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Publication numberUS3324570 A
Publication typeGrant
Publication dateJun 13, 1967
Filing dateFeb 25, 1965
Priority dateFeb 25, 1965
Publication numberUS 3324570 A, US 3324570A, US-A-3324570, US3324570 A, US3324570A
InventorsFlaith George Donald, Charles E Hoffman
Original AssigneeProctor And Schwartz Inc
Export CitationBiBTeX, EndNote, RefMan
External Links: USPTO, USPTO Assignment, Espacenet
Float dryer
US 3324570 A
Abstract  available in
Previous page
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Claims  available in
Description  (OCR text may contain errors)

llnited StatesPatent The present invention relates generally to apparatus for drying continuous webs and relates more particularly to drying apparatus wherein a web is freely suspended orfloated between cushions of air directed against the surfaces thereof, such apparatus beingknown as a float dryer.

The present float dryer has been developed for drying fabric webs immediately after passage thereof through a screen printing machine. However, the apparatus-may be used with other types of dyeing or processing equipment and may be employed for drying natural or synthetic fiber webs, paper webs, or webs of any other material wherein contact with the web is to be avoided during the drying process and wherein uniform tension must be maintained on the web.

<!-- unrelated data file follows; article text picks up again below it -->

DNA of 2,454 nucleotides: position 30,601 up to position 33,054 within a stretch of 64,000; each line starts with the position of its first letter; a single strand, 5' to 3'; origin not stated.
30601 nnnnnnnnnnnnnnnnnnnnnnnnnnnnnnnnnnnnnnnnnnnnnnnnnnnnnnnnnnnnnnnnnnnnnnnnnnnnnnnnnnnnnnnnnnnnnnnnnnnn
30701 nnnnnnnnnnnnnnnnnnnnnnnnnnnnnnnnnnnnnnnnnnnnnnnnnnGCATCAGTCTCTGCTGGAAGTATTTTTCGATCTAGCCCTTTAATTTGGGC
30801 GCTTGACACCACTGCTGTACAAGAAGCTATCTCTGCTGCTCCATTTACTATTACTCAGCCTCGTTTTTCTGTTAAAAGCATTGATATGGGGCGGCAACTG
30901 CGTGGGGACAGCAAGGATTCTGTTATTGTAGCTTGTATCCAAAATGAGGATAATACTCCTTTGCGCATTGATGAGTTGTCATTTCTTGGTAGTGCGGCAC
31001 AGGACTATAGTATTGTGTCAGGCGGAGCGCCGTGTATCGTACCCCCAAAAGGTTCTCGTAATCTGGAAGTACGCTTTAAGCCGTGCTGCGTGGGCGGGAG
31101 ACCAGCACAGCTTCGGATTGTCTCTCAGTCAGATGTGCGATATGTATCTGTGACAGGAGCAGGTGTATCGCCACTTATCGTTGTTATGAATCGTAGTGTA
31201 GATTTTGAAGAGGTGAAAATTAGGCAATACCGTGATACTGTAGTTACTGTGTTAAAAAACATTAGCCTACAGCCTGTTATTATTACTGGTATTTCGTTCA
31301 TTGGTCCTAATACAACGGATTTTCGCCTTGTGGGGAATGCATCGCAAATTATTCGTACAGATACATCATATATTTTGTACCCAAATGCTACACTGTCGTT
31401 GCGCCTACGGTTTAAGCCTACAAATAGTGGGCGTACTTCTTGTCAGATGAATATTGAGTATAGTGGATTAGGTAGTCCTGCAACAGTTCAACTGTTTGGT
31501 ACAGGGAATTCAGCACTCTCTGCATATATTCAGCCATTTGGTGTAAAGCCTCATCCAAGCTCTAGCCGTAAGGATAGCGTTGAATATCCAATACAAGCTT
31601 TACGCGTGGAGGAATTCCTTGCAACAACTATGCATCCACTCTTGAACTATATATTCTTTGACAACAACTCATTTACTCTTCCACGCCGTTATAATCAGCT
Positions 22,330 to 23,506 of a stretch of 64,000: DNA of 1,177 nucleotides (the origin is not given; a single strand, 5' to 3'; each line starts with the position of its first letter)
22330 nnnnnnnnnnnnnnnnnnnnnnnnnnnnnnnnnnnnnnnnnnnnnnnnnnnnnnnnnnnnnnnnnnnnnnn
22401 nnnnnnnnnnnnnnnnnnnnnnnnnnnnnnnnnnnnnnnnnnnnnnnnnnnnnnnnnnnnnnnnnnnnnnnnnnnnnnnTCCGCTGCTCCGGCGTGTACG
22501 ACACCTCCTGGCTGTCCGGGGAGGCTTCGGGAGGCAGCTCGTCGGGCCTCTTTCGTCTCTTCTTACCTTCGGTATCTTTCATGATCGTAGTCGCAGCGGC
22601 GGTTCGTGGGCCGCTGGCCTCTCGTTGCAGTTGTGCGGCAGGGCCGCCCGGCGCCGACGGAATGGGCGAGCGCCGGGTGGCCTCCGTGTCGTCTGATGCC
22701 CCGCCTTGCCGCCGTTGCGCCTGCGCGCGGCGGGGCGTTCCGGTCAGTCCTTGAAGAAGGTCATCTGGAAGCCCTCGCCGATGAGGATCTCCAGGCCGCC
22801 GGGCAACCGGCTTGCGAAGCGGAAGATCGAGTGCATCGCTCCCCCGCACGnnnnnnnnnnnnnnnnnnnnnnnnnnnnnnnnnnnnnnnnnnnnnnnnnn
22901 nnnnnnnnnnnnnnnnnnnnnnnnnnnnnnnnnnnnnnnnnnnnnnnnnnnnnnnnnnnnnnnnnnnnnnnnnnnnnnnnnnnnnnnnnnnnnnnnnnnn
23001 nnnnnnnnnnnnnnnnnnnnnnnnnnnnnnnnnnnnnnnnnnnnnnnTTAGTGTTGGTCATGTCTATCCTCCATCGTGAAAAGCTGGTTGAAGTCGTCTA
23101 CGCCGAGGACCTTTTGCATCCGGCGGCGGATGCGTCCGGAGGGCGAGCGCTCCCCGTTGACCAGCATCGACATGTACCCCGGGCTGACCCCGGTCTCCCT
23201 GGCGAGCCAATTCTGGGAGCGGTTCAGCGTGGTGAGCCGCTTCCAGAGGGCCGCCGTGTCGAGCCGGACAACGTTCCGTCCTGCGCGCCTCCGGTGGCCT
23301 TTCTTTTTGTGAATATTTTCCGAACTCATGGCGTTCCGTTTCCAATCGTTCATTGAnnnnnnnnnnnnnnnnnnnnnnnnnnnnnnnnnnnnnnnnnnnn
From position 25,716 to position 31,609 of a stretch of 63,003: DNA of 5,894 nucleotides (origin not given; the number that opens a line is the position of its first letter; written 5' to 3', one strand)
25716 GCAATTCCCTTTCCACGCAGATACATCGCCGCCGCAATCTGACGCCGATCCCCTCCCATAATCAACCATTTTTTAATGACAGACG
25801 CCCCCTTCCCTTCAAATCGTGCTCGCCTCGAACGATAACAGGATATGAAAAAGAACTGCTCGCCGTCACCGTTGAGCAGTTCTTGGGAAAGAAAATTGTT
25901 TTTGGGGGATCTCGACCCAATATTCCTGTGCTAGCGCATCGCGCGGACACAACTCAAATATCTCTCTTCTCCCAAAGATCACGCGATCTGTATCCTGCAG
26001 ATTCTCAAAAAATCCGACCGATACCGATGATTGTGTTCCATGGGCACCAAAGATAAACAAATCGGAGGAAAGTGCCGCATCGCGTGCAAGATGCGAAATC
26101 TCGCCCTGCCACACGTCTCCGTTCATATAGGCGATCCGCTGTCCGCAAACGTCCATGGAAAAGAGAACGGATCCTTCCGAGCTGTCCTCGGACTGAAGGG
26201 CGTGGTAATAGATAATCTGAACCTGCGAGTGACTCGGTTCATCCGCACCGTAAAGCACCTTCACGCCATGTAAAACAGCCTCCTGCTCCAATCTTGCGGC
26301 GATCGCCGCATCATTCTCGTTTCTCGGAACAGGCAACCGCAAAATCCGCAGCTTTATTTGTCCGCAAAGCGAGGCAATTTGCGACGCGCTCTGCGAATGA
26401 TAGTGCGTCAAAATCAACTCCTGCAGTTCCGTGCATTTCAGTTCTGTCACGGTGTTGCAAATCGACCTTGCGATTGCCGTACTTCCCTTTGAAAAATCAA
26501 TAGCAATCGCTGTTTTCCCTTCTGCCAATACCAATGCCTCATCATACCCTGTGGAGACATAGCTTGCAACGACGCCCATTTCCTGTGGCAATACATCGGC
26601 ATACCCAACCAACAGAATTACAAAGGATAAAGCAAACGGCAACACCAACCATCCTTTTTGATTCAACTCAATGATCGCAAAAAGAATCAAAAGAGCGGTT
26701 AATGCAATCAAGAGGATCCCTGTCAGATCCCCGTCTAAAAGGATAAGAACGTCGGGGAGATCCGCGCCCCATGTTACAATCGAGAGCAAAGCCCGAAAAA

In screen printing, for example, the dyes pass through the fabric and it is essential that the dyed web upon leaving the printing machine not come into contact with any solid object such as a supporting roller until the design has dried sufficiently so as not to be blurred or in any way disturbed by such contact. It is, in addition, important that the printed fabric not be subjected toexcess or uneven tension after leaving the printing machine as this would tend to pull the design out of register.

Attempts previously made to develop a satisfactoryfloat dryer have not been wholly successful. A common shortcoming of previous designs has been the use of slots transverse to the directionof trav'elof the Web to receive the return air. In such arrangements, the Web tends to be sucked into the slots along with the air causing a fluttering of the web in these regions and contact of the web with the dryer. Not only does this mar the finish of the web, but the resulting uneven tension tends to pull the design pattern out of register.

In the present invention, this problem is overcome by the novel use of small, staggered perforations to receive the return air. It has furthermore been discovered that a significantly improved floating of the cloth is achieved by the reduction of the area of these perforations to one quarter to one half the area of the air inlet nozzles. Such a structure provides a cushion of air both above and below the fabric web which supports the Web and prevents any fluttering of the web.

In view of the above, it is a primary object of the present invention to provide apparatus for drying continuous webs by floating the web between cushions of air to prevent web contact with elements of the dryer.

A further object of the invention is to provide an apparatus as described having a novel air return arrangement which dispels any tendency of the web to diverge from its normal course in the vicinity thereof.